* William Powell Date of Issue 7/22/1890 (led 20 men and captured enemy encampement of 500 without loss of life on 11/26/1862)
World War I
William C. Lambertachieved the second highest air victory totals for an American flying acein the war with 21.
*Ironton had one of the first professional football teams in the United States called the
Ironton Tanks. The team was first organized in 1919 and had a record of 85 wins, 19 losses, 14 ties, including an undefeated season in 1922, a state championship in 1926 and dual victories in 1930 over National Football League(NFL) powerhouses the Chicago Bearsand New York Giants. The football field previouly used by the Tanks is now home to the Ironton High School Football team, the Ironton Fighting Tigers.
Geography and climate
Ironton is located at coor dms|38|31|51|N|82|40|42|W|city (38.530720, -82.678309)GR|1.
According to the
United States Census Bureau, the city has a total area of 4.4 square miles (11.4 km²), of which, 4.1 square miles (10.7 km²) of it is land and 0.3 square miles (0.7 km²) of it (5.91%) is water.
As of the
censusGR|2 of 2000, there were 11,211 people, 4,906 households, and 3,022 families residing in the city. The population densitywas 2,711.3 people per square mile (1,048.1/km²). There were 5,507 housing units at an average density of 1,331.8/sq mi (514.8/km²). The racial makeup of the city was 93.33% White, 5.24% African American, 0.09% Native American, 0.25% Asian, 0.02% Pacific Islander, 0.09% from other races, and 0.99% from two or more races. Hispanic or Latino of any race were 0.51% of the population.
There were 4,906 households out of which 25.9% had children under the age of 18 living with them, 43.6% were married couples living together, 14.3% had a female householder with no husband present, and 38.4% were non-families. 35.3% of all households were made up of individuals and 18.0% had someone living alone who was 65 years of age or older. The average household size was 2.22 and the average family size was 2.85.
In the city the population was spread out with 21.8% under the age of 18, 7.9% from 18 to 24, 24.6% from 25 to 44, 24.5% from 45 to 64, and 21.2% who were 65 years of age or older. The median age was 42 years. For every 100 females there were 82.2 males. For every 100 females age 18 and over, there were 77.0 males.
The median income for a household in the city was $23,585, and the median income for a family was $35,014. Males had a median income of $31,702 versus $24,190 for females. The
per capita incomefor the city was $15,391. About 17.2% of families and 23.1% of the population were below the poverty line, including 32.4% of those under age 18 and 17.0% of those age 65 or over.
Government and politics
The city is managed by an eight-member city council, the current members of which include Bob Cleary (Chair), Ralph "Butch" Huff, Leo Johnson, Mike Lutz, Frank Murphy, and Chuck O’Leary. The elected mayor is Rich Blankenship. [Information from official city website.]
There are three public and one private elementary schools, one public and one private high schools, and a community college in Ironton. One non-traditional school also serves the city. The public city schools are currently building new facilities and are subsequently housed at in various buildings.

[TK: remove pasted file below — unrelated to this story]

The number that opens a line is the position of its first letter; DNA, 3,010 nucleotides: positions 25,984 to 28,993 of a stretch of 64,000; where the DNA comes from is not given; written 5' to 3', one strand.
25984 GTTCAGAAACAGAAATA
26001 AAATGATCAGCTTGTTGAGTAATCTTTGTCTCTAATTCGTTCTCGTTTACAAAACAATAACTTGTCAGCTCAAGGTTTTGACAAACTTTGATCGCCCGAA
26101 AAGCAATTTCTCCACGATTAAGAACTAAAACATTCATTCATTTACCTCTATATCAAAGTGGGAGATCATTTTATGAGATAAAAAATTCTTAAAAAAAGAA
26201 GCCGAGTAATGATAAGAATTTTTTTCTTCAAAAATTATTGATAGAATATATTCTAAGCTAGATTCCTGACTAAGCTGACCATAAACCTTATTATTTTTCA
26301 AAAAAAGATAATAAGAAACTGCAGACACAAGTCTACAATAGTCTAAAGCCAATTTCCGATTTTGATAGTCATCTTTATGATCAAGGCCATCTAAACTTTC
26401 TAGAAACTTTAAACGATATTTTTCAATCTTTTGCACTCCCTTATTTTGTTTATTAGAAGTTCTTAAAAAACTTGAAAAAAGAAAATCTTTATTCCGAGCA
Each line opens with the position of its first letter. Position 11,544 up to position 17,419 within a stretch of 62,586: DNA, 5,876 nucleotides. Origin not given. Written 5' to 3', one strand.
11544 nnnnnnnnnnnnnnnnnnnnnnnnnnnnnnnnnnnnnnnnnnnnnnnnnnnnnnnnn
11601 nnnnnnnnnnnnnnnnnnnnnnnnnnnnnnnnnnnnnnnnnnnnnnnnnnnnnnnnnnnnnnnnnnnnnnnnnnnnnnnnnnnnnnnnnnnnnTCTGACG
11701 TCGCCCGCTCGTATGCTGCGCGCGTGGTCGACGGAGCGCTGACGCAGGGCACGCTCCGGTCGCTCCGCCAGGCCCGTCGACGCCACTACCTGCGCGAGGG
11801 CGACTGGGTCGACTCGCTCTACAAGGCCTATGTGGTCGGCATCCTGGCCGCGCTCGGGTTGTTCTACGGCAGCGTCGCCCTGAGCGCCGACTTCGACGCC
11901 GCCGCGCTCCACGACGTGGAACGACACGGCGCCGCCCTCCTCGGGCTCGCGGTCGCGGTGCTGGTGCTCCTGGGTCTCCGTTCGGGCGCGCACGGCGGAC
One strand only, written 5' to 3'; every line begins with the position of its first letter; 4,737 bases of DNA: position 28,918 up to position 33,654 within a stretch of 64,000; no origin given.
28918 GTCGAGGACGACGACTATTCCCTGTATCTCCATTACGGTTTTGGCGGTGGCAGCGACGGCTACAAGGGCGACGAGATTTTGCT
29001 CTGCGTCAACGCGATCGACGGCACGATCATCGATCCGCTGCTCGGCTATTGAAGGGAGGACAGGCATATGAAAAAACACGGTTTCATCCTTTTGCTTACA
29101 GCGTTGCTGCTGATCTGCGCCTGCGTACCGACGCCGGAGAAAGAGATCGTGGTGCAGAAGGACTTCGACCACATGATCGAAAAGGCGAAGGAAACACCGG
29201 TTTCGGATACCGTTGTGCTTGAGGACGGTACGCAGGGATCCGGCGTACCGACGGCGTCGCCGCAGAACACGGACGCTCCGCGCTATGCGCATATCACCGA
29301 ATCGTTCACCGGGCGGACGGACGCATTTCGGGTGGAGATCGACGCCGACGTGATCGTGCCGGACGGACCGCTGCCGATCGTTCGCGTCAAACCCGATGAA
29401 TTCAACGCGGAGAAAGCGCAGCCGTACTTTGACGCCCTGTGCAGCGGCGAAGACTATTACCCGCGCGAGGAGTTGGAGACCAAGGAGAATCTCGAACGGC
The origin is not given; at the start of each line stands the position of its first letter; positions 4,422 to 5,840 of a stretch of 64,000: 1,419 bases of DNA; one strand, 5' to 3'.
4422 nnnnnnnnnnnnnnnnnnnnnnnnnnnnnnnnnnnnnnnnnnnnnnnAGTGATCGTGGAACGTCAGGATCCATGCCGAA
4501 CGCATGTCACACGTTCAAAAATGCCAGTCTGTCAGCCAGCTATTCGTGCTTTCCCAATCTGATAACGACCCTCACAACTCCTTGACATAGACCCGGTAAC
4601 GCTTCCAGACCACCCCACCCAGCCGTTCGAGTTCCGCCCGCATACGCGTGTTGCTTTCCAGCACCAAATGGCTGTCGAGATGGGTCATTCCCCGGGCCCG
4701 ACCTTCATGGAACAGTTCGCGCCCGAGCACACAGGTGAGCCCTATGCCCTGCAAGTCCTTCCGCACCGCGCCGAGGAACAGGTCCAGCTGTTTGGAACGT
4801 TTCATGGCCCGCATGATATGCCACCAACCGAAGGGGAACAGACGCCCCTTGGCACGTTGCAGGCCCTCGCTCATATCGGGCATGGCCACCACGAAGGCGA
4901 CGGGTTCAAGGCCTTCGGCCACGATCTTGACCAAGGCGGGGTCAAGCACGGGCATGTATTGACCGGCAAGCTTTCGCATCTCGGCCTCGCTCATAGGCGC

Portions outside of the Ironton city limits are served by the Dawson-Bryant Local School District and the
Rock Hill Local School District. Both districts have Ironton mailing addresses.
Annual cultural events and fairs
* [http://www.briggslibrary.com/ Briggs Library]
* Lawrence County Museum
* Tanks Memorial Stadium
*Lander McCoy "Coy" Bacon, former professional American football defensive lineman in the NFL, he was selected to 3 Pro Bowls during his 14-year career. Coy played his high school football at Ironton.
Bobby Bare, former resident who is now a Country and westernmusician.
Ezra Dean, U.S. Representative from Ohio from 1841 to 1845.
*William Henry Enochs, elected to Congress in 1891 and was a Brigadier General in the Union Army.
*Emily Folger, wife of
Henry Clay Folger, president of Standard Oil of New York. She directed the building of Folger Shakespeare Libraryin the District of Columbia, and was a Shakespearescholar and collector.
Elza Jeffords, born in Ironton, he was elected as a U.S. Representative from Mississippi in 1868.
Thomas A. Jenkins, U.S. Representative from Ohio from 1925 to 1959.
William C. Lambert, World War I flying ace.
George McAfee, member of the Pro Football Hall of Fame.
*Henry Safford Neal, U.S. Representative from Ohio from 1877 to 1883, and Chargé d'Affaires for the United States in
Portugalin December 1869.
John Rankin, abolitionistand founder of the Free Presbyterian Church of America. He also helped over 2,000 runaway slaves flee the South.
John K. Richards, United States Solicitor Generalin 1903 and a judge in the U.S. 6th Circuit Court.
James Alfred Taylor, born near Ironton, he was speaker of the West Virginia House of Delegates from 1931 to 1932, and elected as a U.S. Senator from West Virginia in 1934.
*Marti Dodson, born in Ironton, lead singer of
List of cities and towns along the Ohio River
* [http://www.ironton-ohio.com Official City Website]
* [http://www.irontontribune.com/ The Ironton Tribune]
* [http://www.myspace.com/irontonohio Ironton, OH on MySpace]
* [http://www.rallyontheriver.com Rally on the River]